Size of a foreign matter choking hazard

  • September 30, 2013
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Find out what the size of a foreign matter choking hazard in food is by checking out HACCP Mentor Review Episode 33.

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Welcome

Welcome to HACCP Mentor Review Episode 33. I am now back on board after taking a few weeks off travelling up to China and Hong Kong and then some much needed relaxation in Noosa (otherwise known as the Sunshine Coast in Queensland, Australia). In this episode we cover some observations from China, what size of foreign matter would be considered a choking hazard, women in auditing and production signage. Let’s get into it!

My Crazy China

China was definitely an eye-opener with the day to day operations providing a great insight into how others live and work. I was fortunate enough to stay with friends in a relatively small district located within the Guangdong Province. The Huiyang district can be found after about a two hour drive north east of Hong Kong after crossing the Hong Kong – China border.  HACCP-Mentor-Starfish

During the visit, I got to try much of the local cuisine, visit the local supermarkets and also visit an ISO9001 certified manufacturing site. The excellent drinking weather (very hot and very humid) also provided a great opportunity to consume Chinese beer. There is so much I could report but for now I will just tell you of a few of my observations (you can also check the video to see some photos):

  • The most unusual food that I saw being sold in the supermarket was ‘starfish’.
  • The worst food quality issue was the inability to butcher any meat to resemble a decent quality cut.
  • The worst food safety practice was the cracking of eggs into a bowl on the street pavement.
  • The best food I ate was frois gras (duck liver) with dragon fruit.
  • The most frightening experience was driving on the roads. I don’t know how many times I saw my life flash before my eyes.

All-in-all the trip was a fantastic experience into another culture and I thank our Australian hosts Michele and Will for showing us the sights. I would also like to especially thank Chinese Martin for interpreting, driving us everywhere and answering my never ending array of questions. As I said at the beginning, it was all an eye opener but more importantly the trip reminded me of how lucky I am to live in Australia.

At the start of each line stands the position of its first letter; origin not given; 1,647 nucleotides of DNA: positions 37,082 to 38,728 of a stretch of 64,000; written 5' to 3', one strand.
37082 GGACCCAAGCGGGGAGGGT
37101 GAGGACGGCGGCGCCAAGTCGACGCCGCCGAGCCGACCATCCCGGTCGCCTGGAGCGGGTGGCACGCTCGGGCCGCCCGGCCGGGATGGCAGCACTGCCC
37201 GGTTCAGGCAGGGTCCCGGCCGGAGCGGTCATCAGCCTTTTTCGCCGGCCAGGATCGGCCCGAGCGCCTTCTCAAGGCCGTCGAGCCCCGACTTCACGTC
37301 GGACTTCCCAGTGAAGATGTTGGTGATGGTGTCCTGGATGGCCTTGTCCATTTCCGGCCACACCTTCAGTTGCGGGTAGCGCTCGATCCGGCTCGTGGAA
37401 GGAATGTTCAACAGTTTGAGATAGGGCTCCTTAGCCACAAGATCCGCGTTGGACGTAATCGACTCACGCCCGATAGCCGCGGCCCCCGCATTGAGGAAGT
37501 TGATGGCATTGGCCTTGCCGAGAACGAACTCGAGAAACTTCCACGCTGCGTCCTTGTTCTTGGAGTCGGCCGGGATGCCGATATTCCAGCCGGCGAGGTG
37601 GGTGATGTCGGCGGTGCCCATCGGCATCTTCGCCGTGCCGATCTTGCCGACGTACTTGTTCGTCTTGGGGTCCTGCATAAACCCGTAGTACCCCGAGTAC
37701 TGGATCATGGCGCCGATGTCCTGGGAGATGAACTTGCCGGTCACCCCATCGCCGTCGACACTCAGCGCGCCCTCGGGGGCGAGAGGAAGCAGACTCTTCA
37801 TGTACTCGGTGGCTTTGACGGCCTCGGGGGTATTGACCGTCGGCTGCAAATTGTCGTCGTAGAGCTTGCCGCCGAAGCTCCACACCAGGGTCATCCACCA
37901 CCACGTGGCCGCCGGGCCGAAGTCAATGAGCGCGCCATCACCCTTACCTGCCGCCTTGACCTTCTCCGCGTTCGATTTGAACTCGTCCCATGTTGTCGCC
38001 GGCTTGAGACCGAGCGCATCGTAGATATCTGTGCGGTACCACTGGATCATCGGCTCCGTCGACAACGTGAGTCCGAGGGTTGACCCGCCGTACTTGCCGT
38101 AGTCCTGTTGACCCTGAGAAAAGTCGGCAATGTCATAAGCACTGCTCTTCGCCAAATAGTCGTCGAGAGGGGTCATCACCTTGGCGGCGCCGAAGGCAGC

Women in Auditing

An article that I wrote on ‘Women in Auditing” has been published by RABQSA International. If you haven’t heard of RABQSA they design, develop, and deliver personnel and training certification. For me to be able to audit within Australia, I have to registered and certified by RABQSA as a food auditor.

Check out the article by clicking the link here

Size of a foreign matter choking hazard

I recently had a question regarding what size of foreign matter would be considered a choking hazard. When undertaking a hazard analysis on a consumer choking after ingesting foreign matter that is present in your food product, it is useful to define the size, type and source of the contaminate rather than just group as “foreign matter contamination”. These foreign matter contaminates could include objects made of metal, wood and plastic.

You would also need to ascertain and assess if your identified size would form a choking risk if consumed by different age groups including children and the elderly.

To get an idea of what size would constitute a choking hazard, you can refer to the government department in your country of manufacture that deals with choking hazards for children. Although this is not specifically food related, there is normally legislation set around what size object is considered to be a choking hazard in reference to toys and toy manufacture.

Another good reference source to check out is the U.S. Food and Drug Administration’s Compliance Policy Guide on Foods – Adulteration Involving Hard or Sharp Foreign Objects. This document talks about the risk of hard or sharp foreign matter greater than 7mm in size and less than 7mm in size for at risk population groups.

Production Signage

This week action item is to check that all production signage is adequately secured and intact. Production signage can become a hazard if it is torn, ripped or not secured. Also check that it is not dirty or dusty and is not a harbourage for pests like cockroaches.

Wrap Up

That wraps another episode of HACCP Mentor Review. I hope you enjoyed my special report on China and as always would love to hear your feedback. Just leave a comment below this episode. Until next time, I am Amanda Evans from www.haccpmentor.com.

 

 

 

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